It had been an unusual playoff run for Middletown South.
Most times, the Eagles have entered the playoffs as favorites to win an NJSIAA sectional championship. In current Denver Broncos running back Knowshon Moreno’s last three seasons from 2003 through 2005, Middletown South was a heavy favorite to win sectional championships.
The Eagles did so in dominant fashion as part of the Shore Conference-record 43-game winning streak they put together from the beginning of the 2003 season through the seventh game of the 2006 season.
However, nobody was sure what to expect from Middletown South when it began this year’s playoffs. The Eagles had been drubbed, by Colts Neck in their final game before the playoffs. Coach Steve Antonucci admitted to being embarrassed by his team’s performance in that game.
But, here Middletown South was on late Saturday afternoon, at Rutgers University’s High Point Solutions Stadium in a sectional championship for the 10th time in the last 12 seasons, the 11th time in Antonucci’s 15 seasons and 19th time overall.
The Eagles’ playoff run, which saw them continue their dominance over Mercer County teams with a 40-8 win over No. 2 seed West Windsor-Plainsboro South and then exact revenge on Colts Neck with an overwhelming offensive performance in a 45-35 win, seemed to put an extra bounce in the always energetic Antonucci’s voice this week as his team was preparing to play powerful and unbeaten Sayreville in the NJSIAA Central Group IV Championship.
“This would be a game — if we could pull this off somehow, someway — it would be one of my finer moments in coaching,” said Antonucci last Tuesday.
Middletown South could not pull it off. Sayreville had a little too much athleticisim, a little too much of quarterback Isaiah Cureton and maybe a little bit too much experience as it recorded a 35-28 win and won its third straight Central IV title.
But, in defeat, Middletown South showed the qualities that have made it a top flight program for 25 years. It did not give in when it was down 28-7 late in the first half after a killer 98-yard interception return for a TD by Malik Pressley. Nor did it given in when it was down 35-21 with less than four minutes left.
“We shown a lot of character all year long,” said Antonucci, who has coached Middletown South to five sectional championships. “I realy believed in these kids. I thought, even if we had enough time and hadn’t used all our timeouts, if we had gotten the ball back, we were already planning for a two-point play (a game-winning two-point conversion).”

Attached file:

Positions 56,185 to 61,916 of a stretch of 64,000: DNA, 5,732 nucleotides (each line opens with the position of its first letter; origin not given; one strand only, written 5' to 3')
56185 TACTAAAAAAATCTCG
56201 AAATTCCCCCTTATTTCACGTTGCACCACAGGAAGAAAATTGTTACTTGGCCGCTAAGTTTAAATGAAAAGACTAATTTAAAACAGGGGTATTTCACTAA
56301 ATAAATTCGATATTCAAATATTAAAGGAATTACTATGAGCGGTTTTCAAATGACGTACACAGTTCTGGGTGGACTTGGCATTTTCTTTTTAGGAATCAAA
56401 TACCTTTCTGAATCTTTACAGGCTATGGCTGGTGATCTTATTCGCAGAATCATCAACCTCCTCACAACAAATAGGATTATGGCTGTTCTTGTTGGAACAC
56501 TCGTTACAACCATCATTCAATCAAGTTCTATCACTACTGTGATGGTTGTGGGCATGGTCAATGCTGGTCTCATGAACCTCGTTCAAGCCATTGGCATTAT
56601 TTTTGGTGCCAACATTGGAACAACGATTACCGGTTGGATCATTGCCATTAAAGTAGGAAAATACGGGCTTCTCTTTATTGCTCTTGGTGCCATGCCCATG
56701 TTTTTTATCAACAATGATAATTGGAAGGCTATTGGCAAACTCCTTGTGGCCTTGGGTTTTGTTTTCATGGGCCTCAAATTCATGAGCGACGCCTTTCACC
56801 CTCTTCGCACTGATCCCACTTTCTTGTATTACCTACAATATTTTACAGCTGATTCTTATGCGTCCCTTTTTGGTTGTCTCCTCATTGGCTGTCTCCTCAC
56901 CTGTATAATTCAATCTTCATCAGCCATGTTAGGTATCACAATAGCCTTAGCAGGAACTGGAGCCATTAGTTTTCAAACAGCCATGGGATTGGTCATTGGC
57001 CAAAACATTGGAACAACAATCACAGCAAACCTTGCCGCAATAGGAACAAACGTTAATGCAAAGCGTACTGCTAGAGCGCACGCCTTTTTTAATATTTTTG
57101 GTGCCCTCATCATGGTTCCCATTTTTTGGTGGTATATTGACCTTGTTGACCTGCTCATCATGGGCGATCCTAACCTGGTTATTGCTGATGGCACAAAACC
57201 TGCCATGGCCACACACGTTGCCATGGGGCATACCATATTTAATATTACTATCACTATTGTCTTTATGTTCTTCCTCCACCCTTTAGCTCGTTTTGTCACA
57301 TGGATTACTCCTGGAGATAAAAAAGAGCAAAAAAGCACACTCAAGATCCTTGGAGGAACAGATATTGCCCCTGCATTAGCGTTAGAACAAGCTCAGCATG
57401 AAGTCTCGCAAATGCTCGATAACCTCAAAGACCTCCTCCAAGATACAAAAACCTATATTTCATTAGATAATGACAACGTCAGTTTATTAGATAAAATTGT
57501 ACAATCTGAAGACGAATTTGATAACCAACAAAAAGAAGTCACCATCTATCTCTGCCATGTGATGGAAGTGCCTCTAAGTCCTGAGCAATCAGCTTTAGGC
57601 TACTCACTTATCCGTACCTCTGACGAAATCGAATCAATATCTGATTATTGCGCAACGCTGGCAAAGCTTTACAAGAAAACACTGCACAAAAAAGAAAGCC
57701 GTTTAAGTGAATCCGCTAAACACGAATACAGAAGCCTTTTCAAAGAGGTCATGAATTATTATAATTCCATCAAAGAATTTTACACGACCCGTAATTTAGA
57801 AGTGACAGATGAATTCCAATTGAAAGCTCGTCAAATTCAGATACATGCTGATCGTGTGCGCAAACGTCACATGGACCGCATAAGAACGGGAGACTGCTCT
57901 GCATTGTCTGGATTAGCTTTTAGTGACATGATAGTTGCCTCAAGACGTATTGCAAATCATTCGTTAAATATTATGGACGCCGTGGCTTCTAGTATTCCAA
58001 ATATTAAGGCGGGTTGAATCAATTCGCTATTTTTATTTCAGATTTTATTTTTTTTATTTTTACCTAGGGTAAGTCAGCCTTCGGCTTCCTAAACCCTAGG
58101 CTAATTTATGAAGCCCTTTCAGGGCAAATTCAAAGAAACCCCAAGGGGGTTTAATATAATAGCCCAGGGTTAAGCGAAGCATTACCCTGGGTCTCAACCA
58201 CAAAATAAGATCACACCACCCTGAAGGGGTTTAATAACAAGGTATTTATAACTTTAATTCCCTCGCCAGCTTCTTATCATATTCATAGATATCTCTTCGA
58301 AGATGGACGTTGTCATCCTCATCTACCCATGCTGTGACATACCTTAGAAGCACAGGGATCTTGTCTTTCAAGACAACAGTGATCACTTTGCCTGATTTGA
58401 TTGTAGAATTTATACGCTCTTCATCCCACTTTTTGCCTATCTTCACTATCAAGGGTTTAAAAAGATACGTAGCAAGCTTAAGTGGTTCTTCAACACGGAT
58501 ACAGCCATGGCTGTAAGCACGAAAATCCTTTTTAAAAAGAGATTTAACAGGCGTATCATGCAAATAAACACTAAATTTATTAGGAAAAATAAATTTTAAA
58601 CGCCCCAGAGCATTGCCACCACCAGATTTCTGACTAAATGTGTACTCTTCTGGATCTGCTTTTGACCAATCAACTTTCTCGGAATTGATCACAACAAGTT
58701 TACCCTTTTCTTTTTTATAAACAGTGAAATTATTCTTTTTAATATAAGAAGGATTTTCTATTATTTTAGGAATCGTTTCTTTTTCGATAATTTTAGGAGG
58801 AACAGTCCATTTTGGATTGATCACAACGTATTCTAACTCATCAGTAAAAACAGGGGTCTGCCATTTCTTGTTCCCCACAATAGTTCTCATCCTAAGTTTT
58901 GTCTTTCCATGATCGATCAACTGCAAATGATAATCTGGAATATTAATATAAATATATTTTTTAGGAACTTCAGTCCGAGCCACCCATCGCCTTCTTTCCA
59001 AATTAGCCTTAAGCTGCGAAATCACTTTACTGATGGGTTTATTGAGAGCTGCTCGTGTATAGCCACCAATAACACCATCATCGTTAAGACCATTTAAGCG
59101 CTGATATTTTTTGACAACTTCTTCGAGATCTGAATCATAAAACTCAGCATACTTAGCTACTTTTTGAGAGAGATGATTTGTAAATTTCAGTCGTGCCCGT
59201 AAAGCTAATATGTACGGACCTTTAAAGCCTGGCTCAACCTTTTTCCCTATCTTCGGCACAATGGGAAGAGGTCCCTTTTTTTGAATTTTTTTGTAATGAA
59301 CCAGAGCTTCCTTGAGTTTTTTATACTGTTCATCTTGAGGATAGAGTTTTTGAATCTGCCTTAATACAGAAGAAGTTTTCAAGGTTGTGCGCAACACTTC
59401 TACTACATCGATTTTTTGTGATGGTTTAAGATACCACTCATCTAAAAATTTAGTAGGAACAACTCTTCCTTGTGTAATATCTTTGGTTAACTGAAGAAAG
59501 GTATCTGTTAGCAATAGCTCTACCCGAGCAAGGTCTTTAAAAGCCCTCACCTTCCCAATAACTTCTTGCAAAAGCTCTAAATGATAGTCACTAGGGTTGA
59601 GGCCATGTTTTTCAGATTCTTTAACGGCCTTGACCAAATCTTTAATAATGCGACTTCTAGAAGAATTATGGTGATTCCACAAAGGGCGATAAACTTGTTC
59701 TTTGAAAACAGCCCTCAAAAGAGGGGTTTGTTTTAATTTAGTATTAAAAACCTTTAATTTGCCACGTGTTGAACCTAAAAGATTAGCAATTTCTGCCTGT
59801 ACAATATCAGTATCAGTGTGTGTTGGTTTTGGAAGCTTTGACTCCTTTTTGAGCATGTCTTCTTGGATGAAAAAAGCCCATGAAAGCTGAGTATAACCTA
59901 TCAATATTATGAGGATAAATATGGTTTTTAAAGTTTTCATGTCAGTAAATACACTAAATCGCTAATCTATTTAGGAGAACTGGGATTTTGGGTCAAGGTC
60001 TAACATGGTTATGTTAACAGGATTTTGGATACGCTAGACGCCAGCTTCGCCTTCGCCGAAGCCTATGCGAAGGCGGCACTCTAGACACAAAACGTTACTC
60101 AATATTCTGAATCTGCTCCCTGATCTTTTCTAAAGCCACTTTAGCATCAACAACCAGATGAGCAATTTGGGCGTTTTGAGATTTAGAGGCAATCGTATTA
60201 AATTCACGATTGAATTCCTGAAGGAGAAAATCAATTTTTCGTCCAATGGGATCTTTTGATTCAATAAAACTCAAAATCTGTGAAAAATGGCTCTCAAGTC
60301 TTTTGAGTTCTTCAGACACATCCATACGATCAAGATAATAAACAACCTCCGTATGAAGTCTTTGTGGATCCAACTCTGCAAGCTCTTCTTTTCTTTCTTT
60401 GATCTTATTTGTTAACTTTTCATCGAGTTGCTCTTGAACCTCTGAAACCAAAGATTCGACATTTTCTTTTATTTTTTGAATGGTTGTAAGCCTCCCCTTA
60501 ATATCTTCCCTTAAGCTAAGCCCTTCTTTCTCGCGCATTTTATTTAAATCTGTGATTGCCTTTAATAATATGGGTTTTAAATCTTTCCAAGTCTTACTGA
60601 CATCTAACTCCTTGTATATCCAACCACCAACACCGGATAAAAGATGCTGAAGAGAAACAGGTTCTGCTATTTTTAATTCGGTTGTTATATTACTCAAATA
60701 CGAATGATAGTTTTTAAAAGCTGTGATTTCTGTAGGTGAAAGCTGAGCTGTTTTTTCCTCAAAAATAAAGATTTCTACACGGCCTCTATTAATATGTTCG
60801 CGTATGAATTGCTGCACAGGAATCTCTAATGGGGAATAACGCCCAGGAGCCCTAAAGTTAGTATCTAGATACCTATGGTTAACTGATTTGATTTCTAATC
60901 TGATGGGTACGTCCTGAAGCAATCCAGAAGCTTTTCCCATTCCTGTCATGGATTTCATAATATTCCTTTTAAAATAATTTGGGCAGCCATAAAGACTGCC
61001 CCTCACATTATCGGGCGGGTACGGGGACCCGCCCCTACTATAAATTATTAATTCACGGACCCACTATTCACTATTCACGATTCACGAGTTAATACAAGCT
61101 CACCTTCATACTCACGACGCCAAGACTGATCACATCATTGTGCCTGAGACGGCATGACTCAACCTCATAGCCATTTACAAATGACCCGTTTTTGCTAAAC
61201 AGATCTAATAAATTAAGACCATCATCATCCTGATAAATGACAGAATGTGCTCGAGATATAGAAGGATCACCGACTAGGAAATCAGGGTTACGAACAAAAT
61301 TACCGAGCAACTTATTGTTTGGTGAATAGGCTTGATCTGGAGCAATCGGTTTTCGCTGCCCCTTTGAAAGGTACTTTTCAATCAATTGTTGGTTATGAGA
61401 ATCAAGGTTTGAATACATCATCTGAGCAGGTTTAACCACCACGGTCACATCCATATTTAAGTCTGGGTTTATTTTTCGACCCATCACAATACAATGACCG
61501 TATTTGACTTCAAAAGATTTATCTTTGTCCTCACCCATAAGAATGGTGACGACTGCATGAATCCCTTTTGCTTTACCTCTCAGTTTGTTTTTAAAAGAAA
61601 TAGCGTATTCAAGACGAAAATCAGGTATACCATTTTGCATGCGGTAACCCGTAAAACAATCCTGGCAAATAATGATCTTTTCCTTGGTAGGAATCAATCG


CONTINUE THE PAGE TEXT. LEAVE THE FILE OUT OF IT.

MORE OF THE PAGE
There’s are several reasons Middletown South has been on the top for so long. One, is very good talent. The other is coaching. Middletown South had great talent during the Moreno Era. It has had good, not great talent since, but is still always in contention.
In Sayreville, Middletown South faced a team, that well, reminded one, including Middletown South’s head coach, of Middletown South’s dominant teams.
“They play with arrogance, but not the kind of arrogance where you look at film and go they’re a punk team,” Antonucci said. “They’re confident in what they do and they’re coached well. It’s kind of like a bring at us attitude in a positive way. They do what they do and do it very well.”
Middletown South (8-4) responded to almost everything Sayreville (12-0) threw at it. Its response to Pressley’s interception return was a 60-yard strike from junior quarterback Kyle Brey to junior wide receiver Andrew Wisalko that led to a Smith 1-yard TD run.
The Eagles’ response late, after its defense held Sayreville on downs at the 1, was a Brey-led, 99-yard, 10-play drive that culminated with a Brey to Anthony Citarella 45-yard TD pass on a beautiful throw by Brey.
Brey, who threw for 223 yards and two TDs a week after he threw for 302 and four TDs against Colts Neck, gives Middletown South a huge reason to believe it has a legitimate chance to be playing for a sectional championship next season.
“He (Brey) really grew up a lot as the year went along and has a lot of fight in him,” Antonucci said.
Talented freshman and sophomore classes also give the Eagles’ coaching staff reason to believe they have a chance to return to their dominant ways. Two freshmen started at linebacker the last several weeks of the season.
“I’m hoping this is a stepping stone or a transition year, where hopefully we can get ourselves on a nice run,” Antonucci said. “We have some kids we’re excited about. You’re hanging your hat right now on some freshmen and sophomores, but if they pan to what we think they are, we’re going to be back.”
As exhilarating as this playoff run was for Antonucci, his coaching staff and the Middletown South players, there are no such thing as moral victories within the Middletown South program.
“I’ve had a chip on my shoulders for a few years now,” said Antonucci, whose program has not won a sectional title since 2006 and has been defeated in four sectional title games in the last five years. “We’ve got to win one. We’re on the outside looking in right now. We have to get in there. This is my 11th state championship game and we’re now under .500. I may be staying around until I get to at least .500.”